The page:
The red line: truth or dare?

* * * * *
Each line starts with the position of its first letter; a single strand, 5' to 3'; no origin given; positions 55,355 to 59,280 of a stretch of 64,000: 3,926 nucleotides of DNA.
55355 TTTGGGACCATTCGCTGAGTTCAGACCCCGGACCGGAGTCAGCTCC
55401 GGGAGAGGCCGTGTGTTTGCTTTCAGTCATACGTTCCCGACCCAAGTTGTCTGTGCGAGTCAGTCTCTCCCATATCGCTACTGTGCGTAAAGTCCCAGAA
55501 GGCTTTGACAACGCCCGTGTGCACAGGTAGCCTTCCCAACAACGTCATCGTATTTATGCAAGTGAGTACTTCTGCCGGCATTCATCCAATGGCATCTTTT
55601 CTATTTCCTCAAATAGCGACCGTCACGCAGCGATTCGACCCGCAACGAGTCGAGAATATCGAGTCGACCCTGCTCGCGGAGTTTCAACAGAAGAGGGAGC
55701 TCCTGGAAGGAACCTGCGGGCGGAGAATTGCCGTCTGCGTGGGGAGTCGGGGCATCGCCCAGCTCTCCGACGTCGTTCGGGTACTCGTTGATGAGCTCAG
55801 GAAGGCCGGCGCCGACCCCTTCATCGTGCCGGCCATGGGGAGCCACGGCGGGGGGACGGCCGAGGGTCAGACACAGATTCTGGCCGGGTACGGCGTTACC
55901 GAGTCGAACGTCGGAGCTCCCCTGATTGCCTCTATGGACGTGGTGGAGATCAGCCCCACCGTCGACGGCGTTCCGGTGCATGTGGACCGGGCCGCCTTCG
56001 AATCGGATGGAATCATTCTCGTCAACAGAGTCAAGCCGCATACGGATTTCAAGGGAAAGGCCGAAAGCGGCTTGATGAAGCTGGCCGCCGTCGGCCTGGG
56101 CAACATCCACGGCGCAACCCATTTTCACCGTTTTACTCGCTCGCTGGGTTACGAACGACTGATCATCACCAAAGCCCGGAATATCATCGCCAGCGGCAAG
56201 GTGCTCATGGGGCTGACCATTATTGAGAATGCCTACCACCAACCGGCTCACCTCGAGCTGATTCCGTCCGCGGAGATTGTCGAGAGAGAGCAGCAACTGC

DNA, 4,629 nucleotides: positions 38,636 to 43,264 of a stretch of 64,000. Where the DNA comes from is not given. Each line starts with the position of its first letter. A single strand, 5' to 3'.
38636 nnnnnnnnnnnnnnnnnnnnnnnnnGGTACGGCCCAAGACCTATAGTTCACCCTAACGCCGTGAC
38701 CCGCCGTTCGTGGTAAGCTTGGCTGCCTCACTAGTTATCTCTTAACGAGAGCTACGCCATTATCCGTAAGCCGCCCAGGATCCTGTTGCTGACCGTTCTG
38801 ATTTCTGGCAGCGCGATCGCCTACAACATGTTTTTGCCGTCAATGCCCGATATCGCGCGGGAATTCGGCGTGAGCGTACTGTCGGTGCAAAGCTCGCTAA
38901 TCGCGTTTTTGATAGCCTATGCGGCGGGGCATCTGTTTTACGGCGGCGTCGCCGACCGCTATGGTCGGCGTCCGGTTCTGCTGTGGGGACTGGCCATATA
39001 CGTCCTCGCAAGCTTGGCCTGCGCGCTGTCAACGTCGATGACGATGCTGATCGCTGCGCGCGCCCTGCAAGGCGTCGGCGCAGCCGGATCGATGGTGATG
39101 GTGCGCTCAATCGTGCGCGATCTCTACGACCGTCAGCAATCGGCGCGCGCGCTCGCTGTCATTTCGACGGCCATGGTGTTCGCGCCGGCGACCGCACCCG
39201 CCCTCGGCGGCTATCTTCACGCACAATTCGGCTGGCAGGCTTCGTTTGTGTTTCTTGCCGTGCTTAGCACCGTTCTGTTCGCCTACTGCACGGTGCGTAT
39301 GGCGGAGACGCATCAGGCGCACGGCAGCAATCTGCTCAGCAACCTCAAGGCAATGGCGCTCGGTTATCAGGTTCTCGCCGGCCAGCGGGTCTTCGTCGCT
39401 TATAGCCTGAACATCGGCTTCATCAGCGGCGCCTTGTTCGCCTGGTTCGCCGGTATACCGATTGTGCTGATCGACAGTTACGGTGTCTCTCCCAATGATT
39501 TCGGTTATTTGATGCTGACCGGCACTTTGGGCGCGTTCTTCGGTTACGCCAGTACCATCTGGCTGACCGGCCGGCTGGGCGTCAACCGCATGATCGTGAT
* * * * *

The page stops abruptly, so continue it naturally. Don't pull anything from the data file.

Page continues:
"When I was a child, I spoke as a child" (1 Corinthians 13:11). Whether or not we strike Syria by the time this column appears makes no difference as to our "Truth or Dare?" image. As silly as that kid's game is, when President Barak Obama warned Syrian President Bashar Assad not to "cross the red line," his game-like bravado was sillier and dangerous. We the people and much of Congress hastened to point this out. The finger pointing may boomerang, however, when it comes time for the next truth question: "Are we running our own lives like a game?" It is inescapable that the answer determines the nation's path, that the splinter in Obama's eye may reveal a board in our own. Truth or Dare requires at least three players given the choice to answer an embarrassing truth question or perform a hazardous dare. Rules include not choosing more than two truth questions in a row, dares cannot be repeated, and dares cannot be taken back. We naively thought our truth questions represented world opinion against Assad's treatment of his own people: Were he and his military committing human rights atrocities as defined by the United Nations? Who are the good guys? The bad guys? What kind of aid could we give the good guys if we could figure out who they are?Assad's answers were plain and uncompromising. He is Syria's leader, and he calls the shots. It is not up for a vote. Any interference from outside Syria will be deemed an act of war. Every Assad answer was followed by an assumed-unified world's dare, voiced mainly by the United States: Stop the killing or else. Assad and the rebels increased the killing. Obama, criticized for wavering, issued the next dare, "if you cross the red line, I'll." without either defining the line or what he would do about it. Assad took it to mean using chemical weapons and crossed the line. Obama's "I'll" really meant "we'll." Great Britain said immediately: "We're not playing." We are in a pause-play position. Most of the Middle East is burning in the same fires fuelling Syria. The one with the most to lose, Israel, has a leader, Benjamin Netanyahu, who trumps questions and dares with action: "We are prepared for any possible scenario." We wish the U.S. could say the same. Our 9/11 momentarily united us. Mostly it revealed our divisions, foreshadowed our economic collapse, and left us unprepared to deal with problems within and without. Our cliffhanger moment with Syria needs to bypass Obama's ego and our national credibility. Those only reflect the kind of silly pride evident in a game of Truth or Dare. "Are we running our own lives like a game?" Our lawmakers say they will seek more information about possible consequences of striking a region without knowing what would happen next. If their words are not just a political ploy, then that knowledge quest is biblical: Before we act, count the cost, and ask if we are able to pay (Luke 14:28). Real life has three players - God, Satan, us - and begins and ends here: All men know there is a Creator God and it is wrong to worship or seek advice from any other (Romans 1). That is God's rule and red line. Dares are out of the question; we only fool ourselves if we try. Finding truth requires the right starting point. That is the quest of this column. If we seek simple truth, we can find it together-side-by-side. Linda M. Downing is a freelance writer. Contact her at lindadowning.com.